Sarah Ketcheson

Sarah Ketcheson, elementary school teacher, adventurer, Type 1 since 1999.

It’s 2008 and I am sitting on an airplane, departing for Nairobi, Kenya for 5 weeks. All of a sudden, I hear a crack. In an attempt to nap on the plane, I had taken off my glasses and put them into the front pocket. I am now holding two lenses in my hand, with no spare set to replace them with. Welcome to adventure.

Shortly after being diagnosed with Type 1 diabetes, I went on a 3 day canoe trip. I felt amazed that I could still do these types of trips. The thought of being able to travel successfully while balancing everything seemed like a foreign language with no translation book, but over the years I have found myself wanting to try an increasing number of new activities.

Adventures can happen anywhere: I have travelled to Africa, Ecuador, Peru, Cuba, throughout the United States and from coast to coast in Canada. Many of my adventures happen in my backyard, the Rocky Mountains. The destination is just one piece of the puzzle.

Whenever I feel that adventure tingle start, the first thing I do is purchase a giant box of Ziploc baggies. These become the luggage for my diabetes supplies. I am a chronic over-packer, often bringing triple the amount of supplies needed. I become part squirrel, tucking bars of different varieties and flavors into obscure pockets (which makes for fun discoveries years afterwards). My living room becomes a warehouse, with piles of infusion sets, cartridges and needles perfectly laid out in groups. This style of packing is often at the expense of, say, an extra t-shirt, but the confidence that I get from knowing that I can control something allows me to ignore the coffee stain appearing on my only pair of jeans.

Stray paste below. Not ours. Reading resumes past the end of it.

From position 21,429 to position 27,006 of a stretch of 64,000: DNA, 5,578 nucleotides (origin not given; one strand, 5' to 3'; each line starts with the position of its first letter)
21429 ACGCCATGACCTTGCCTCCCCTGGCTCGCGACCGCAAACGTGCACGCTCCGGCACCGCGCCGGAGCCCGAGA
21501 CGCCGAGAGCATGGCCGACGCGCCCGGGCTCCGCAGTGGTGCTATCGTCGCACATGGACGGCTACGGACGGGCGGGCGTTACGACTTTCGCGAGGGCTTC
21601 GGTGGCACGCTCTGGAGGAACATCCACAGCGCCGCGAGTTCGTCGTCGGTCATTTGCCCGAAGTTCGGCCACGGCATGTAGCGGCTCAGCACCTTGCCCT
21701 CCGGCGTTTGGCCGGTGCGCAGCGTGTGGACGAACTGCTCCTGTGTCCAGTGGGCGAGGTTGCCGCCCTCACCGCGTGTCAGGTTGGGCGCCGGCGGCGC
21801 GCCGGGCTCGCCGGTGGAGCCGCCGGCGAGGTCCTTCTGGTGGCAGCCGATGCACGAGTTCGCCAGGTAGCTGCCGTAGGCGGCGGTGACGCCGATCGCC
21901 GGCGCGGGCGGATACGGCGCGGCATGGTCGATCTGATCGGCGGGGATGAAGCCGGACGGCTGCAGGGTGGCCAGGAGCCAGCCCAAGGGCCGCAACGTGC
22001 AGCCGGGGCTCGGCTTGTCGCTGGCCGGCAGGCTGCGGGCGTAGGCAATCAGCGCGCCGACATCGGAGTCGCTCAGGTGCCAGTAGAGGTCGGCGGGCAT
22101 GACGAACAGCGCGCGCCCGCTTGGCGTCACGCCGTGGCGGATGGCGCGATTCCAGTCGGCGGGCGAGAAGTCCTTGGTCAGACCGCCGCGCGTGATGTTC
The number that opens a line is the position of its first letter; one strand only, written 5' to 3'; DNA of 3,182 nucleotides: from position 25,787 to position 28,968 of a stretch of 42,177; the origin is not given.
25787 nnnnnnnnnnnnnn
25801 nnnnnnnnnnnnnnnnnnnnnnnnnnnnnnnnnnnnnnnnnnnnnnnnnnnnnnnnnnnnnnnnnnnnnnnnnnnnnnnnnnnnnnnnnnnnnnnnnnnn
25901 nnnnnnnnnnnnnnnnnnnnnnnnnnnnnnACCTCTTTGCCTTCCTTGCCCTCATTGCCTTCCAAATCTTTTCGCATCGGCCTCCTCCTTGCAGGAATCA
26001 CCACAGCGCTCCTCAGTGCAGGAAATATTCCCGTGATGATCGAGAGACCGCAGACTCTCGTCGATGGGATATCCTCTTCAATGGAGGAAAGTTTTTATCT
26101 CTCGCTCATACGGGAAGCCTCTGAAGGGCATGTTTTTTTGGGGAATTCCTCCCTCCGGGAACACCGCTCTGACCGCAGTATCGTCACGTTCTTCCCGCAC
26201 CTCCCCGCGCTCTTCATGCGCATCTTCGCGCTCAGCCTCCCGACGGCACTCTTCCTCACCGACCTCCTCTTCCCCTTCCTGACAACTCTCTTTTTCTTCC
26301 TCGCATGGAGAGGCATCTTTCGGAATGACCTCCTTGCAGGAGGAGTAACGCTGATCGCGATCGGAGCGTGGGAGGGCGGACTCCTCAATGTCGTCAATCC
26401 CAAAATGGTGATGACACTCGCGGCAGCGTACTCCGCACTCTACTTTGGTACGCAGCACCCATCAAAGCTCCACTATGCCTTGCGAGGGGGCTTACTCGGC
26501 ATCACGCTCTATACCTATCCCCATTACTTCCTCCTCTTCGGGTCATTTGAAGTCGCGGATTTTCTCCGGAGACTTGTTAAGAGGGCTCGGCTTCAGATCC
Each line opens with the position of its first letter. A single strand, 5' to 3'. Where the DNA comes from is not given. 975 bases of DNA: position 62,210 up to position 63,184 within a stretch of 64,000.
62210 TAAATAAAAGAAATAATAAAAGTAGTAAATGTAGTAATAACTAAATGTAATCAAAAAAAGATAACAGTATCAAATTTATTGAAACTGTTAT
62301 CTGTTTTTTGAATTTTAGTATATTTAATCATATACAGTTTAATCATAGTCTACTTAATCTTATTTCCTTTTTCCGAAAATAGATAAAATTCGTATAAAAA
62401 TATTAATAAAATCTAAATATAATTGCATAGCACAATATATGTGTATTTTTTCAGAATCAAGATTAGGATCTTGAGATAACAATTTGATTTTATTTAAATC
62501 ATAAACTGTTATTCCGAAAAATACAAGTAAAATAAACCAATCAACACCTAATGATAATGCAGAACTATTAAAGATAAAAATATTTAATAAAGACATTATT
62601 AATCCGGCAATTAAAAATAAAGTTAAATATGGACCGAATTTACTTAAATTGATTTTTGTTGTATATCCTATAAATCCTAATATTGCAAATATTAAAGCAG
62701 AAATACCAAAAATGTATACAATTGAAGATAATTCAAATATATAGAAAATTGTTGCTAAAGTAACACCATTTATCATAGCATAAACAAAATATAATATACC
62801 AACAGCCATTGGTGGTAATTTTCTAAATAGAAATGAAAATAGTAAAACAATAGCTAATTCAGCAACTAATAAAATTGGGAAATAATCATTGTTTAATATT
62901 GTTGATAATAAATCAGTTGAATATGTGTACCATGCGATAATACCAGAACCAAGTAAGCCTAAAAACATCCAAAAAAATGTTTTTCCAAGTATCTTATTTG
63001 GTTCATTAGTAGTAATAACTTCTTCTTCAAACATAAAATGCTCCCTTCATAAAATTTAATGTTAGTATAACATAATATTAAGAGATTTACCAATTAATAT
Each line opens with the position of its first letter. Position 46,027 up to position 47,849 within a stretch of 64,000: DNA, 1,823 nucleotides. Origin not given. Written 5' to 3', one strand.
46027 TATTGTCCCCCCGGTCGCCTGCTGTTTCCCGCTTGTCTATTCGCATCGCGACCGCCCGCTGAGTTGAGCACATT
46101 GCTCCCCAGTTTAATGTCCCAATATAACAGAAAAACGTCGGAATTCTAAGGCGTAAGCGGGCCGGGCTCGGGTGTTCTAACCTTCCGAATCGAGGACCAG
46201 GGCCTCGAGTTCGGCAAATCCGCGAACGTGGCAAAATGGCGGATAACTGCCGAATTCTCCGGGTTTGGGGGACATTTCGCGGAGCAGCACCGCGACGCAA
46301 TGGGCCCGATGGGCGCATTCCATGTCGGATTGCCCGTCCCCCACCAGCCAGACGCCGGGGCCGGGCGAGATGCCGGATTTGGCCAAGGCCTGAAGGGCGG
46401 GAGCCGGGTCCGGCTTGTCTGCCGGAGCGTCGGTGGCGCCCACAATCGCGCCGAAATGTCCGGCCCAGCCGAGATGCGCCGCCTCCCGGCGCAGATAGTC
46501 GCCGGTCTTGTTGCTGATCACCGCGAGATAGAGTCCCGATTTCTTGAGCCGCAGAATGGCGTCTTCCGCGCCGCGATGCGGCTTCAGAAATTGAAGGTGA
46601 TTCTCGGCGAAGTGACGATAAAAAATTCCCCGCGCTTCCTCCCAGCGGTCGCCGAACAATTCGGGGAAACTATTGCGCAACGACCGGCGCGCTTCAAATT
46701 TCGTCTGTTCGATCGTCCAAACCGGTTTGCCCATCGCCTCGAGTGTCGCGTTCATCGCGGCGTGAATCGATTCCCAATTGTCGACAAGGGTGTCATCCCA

My pack and I are then ready to take off. When I hiked the West Coast Trail, a 75 km long backpacking trip, diabetes served to motivate me each day. I experimented with temporary basals on my pump, clambered up and down 3-dozen ladders, and would think every night about the bag of jube jubes hidden in a secret pocket. It is an incredibly empowering feeling to know that these trips are do-able.

Similarly, travelling throughout Ecuador in South America, my question changed from “What can’t I do?” to “What do I want to do?” A rafting trip, Amazon hike, ziplining, and a tree swing later (along with some attempts to speak terrible Spanish), I realized that diabetes really becomes part of the trip instead of becoming the whole trip.

That said, diabetes can be a demanding travel partner. I have spent many hours sitting on hiking trails, kilometres away from anything, eating granola bars and muttering (sometimes loudly) about my low blood sugar. I have been in the middle of a tree pose in hot yoga class and have had my sensor start screeching. I have been high up on a mountain peak in Kananaskis country, the view distracted by the need to pee right away due to high blood sugars. My most recent adventure took me to a Salt Spring Island yoga retreat where I had an epiphany: life beeps. Nothing ever goes exactly according to plan, and blood sugars will rise and fall as they do when impacted by any number of variables. Some foods will have no carb counts (try carb counting goat stew in a mud hut) but I just have to focus on doing the best I can, in that moment

Travelling allows you to see new things, meet new people and change your perspective. Diabetes gets jealous of this, and demands that you look at it all the time. But there is so much more out there. It should sit beside you for the ride, not become the ride. My most exciting travel stories generally never include a commentary about my blood sugars. Rather, they recount meeting new friends, trying new activities and making new discoveries.